Treatment Patterns and Risk of Comorbidity Among Newly Diagnosed Patients With MS
Treatment-naïve patients with multiple sclerosis (MS) have greater reductions in MS relapses with initiation of oral disease-modifying therapies (DMTs) compared with injectable DMT,1 according to an abstract presented at ECTRIMS 2019, the 35th Annual Congress of the European Committee for Treatment and Research in Multiple Sclerosis.
The researchers described treatment patterns and relapses among patients with MS who were being newly treated by treatment. They used IBM MarketScan research databases to identify patients with MS who had not taken DMTs in the 12 months prior initiating DMTs (index event).
They included a total of 9378 patients, with an average age of 46.7 years. The cohort was 73.3% female. The overall nonpersistence and nonadherence rates were 39.1% and 44.7%, respectively. The majority (65.5%) started with an injectable DMT, followed by oral DMT (26.1%), and infusion DMT (8.5%).
One-third of patients relapsed preindex and one-fourth relapsed postindex. Patients who started on oral DMTs had a 39% reduction in relapses postindex compared with patients who started on injectable DMTs, who had a 22% reduction.
Patients who relapsed within 3 months and 6 months of initiation had low 12-month persistency (49.0% and 48.4%, respectively). Patients on oral agents had the highest 12-month persistence (50.3%) among those who relapsed 3 months or sooner after initiating treatment.
Meanwhile, a nationwide study in Sweden showed that patients with MS display an increased rate of comorbidities before their diagnosis compared with patients who don’t have MS, according to another abstract.2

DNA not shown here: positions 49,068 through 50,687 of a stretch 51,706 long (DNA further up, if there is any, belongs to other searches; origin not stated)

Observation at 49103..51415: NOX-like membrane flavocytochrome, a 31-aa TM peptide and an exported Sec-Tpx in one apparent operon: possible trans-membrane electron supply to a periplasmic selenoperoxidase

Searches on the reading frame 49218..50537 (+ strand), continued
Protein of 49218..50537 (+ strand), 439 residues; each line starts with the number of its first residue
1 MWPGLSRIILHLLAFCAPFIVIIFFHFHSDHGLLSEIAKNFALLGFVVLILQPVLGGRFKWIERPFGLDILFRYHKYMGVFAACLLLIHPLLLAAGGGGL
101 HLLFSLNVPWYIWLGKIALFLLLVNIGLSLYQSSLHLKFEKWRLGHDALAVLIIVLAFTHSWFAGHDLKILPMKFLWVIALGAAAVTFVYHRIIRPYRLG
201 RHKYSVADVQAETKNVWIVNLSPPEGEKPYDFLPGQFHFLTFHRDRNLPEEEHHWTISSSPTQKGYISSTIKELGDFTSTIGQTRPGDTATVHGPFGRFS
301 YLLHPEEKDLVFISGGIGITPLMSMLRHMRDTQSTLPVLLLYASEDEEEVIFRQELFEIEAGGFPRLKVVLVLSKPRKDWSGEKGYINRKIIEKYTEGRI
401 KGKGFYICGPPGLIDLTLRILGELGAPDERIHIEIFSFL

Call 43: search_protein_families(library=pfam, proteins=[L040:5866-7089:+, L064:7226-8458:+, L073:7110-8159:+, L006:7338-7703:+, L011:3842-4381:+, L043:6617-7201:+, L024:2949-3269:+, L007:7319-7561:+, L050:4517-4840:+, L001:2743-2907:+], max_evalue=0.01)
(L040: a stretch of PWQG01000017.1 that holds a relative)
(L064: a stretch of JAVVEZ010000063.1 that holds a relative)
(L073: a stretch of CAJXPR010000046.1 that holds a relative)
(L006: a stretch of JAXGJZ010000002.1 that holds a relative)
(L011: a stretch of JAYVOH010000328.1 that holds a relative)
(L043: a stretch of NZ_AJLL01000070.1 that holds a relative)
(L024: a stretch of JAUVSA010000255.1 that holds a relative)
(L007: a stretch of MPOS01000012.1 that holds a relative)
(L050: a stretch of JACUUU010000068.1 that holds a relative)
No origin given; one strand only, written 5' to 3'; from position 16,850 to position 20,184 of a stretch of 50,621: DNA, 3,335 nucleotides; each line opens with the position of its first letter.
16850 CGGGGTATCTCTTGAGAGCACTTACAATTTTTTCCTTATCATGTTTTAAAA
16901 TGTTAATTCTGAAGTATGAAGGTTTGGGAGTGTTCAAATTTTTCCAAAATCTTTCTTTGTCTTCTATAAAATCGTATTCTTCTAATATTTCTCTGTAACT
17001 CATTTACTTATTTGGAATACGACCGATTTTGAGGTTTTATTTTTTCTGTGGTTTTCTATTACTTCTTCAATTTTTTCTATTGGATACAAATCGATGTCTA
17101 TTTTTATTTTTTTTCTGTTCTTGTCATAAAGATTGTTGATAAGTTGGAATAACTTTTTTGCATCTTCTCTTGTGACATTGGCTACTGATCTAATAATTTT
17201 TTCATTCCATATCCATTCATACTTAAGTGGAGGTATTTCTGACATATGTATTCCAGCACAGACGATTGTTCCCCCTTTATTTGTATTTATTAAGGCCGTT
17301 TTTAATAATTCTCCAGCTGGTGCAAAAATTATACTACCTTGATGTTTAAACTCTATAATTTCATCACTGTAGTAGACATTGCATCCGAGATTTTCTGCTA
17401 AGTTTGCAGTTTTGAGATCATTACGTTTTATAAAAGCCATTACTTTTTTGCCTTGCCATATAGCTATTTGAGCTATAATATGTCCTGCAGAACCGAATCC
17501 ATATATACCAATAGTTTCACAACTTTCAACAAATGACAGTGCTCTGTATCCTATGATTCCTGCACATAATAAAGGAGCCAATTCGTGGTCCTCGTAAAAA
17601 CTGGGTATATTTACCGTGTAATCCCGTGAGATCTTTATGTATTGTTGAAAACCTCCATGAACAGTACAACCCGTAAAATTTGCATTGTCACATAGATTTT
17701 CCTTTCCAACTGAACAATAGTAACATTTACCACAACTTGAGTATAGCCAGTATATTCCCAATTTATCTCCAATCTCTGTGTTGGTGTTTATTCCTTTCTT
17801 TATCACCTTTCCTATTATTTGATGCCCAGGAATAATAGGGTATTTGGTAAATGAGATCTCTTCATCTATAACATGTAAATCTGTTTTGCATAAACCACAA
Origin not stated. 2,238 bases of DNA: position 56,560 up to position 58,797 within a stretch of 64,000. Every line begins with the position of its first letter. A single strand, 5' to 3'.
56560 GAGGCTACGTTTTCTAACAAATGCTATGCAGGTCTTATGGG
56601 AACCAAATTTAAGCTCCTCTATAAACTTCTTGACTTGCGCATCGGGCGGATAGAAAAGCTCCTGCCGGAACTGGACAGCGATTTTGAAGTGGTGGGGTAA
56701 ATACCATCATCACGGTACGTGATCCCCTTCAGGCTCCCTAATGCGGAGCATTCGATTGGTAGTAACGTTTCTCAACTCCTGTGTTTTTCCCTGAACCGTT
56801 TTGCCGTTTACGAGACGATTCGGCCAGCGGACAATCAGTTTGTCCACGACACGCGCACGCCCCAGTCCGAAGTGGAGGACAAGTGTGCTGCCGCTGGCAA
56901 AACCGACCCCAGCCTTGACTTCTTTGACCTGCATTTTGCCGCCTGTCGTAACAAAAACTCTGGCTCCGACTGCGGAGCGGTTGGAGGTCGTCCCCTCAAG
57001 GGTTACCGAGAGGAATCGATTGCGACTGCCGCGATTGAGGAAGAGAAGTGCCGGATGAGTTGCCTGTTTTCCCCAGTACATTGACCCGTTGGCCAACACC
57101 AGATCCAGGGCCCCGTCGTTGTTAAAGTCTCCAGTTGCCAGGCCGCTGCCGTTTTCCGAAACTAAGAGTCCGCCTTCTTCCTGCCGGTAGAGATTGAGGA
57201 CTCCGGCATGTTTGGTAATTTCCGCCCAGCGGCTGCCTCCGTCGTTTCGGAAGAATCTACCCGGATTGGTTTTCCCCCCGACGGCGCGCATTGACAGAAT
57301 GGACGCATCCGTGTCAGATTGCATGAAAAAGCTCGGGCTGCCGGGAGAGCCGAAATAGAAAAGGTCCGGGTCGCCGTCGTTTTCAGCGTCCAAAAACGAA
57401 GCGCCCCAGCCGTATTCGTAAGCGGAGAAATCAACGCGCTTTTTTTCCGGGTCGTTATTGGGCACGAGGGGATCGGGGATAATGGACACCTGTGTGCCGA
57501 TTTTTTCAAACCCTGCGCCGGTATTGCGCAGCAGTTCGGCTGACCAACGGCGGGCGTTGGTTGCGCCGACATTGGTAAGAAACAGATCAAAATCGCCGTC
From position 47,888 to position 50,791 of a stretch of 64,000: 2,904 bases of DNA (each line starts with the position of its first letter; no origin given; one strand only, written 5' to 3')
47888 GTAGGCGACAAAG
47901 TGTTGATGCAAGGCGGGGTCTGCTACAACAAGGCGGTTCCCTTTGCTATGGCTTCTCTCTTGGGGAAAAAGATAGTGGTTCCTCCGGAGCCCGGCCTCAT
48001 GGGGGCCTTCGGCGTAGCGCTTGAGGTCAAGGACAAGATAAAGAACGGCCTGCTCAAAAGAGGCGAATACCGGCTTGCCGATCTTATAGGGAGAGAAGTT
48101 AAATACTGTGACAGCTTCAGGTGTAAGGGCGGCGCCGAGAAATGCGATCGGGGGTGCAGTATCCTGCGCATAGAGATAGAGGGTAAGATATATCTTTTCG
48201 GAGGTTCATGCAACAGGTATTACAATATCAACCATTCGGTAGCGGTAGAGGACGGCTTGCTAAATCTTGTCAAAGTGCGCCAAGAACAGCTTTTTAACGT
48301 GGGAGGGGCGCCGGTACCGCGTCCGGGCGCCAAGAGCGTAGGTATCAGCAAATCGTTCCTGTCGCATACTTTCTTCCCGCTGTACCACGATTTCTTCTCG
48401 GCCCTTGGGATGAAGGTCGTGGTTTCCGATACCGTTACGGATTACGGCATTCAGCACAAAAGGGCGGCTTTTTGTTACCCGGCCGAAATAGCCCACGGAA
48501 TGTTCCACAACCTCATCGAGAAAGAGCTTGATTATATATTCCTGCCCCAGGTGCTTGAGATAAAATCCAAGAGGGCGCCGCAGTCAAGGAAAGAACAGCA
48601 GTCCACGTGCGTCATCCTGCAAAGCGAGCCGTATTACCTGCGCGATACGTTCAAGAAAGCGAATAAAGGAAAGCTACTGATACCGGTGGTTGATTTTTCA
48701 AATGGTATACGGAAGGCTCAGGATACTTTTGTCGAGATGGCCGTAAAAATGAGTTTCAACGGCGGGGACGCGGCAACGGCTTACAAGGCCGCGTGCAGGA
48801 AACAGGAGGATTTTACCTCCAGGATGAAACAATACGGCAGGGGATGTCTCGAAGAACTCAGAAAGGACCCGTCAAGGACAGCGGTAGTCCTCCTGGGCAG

The researchers used a national cohort of patients diagnosed with MS from 2008 to 2016 in the Swedish National Patient Register, plus a subcohort of patients with MS identified from the electronic medical records of the Karolinska University Hospital.
Patients with MS were matched to 10 individuals who did not have MS by age, sex, and region of residence. A total of 6602 patients with MS were compared with 61,828 controls and in the subcohort, 1289 patients with MS were compared with 11,721 patients without MS. The patients in the subcohort were slightly younger than the nationwide cohort (median age, 37 years vs 40 years).
The national cohort had higher proportions of most comorbidities before being diagnosed with MS compared with the control group: autoimmune disease (1.3% vs 0.7%), bladder dysfunction (1.2% vs 0.2%), retinal disorders (2.4% vs 1.2%), and epilepsy (1.5% vs 0.8%). After diagnosis of MS, patients continued to have higher incidence rates (IR) per 10,000 person-years than controls.
Some differences between the national cohort and the subcohort was that bipolar disorder was more common among the subcohort before diagnosis of MS and IR of bipolar disorder was higher after diagnosis. IR of toxic liver disease was higher only in the national cohort after diagnosis.
“Before a diagnosis of MS, patients already displayed an increased rate of comorbidity compared with MS-free controls,” the authors concluded. “After diagnosis, patients with MS continued to display increased risk of several comorbidities, some of which may be explained by surveillance bias due to more frequent contact with healthcare.”
1. Kantor D, Mehta R, Pelletier C, et al. Treatment patterns among treatment-naïve multiple sclerosis patients in a commercially insured US population. Presented at: ECTRIMS 2019, Stockholm, Sweden; September 11-13, 2019. Poster P1065.
2. Piehl F, Castelo-Branco A, Chiesa F, et al. Risk of comorbidity in patients with multiple sclerosis: a nationwide cohort study in Sweden. Presented at: ECTRIMS 2019, Stockholm, Sweden; September 11-13, 2019. Poster 272.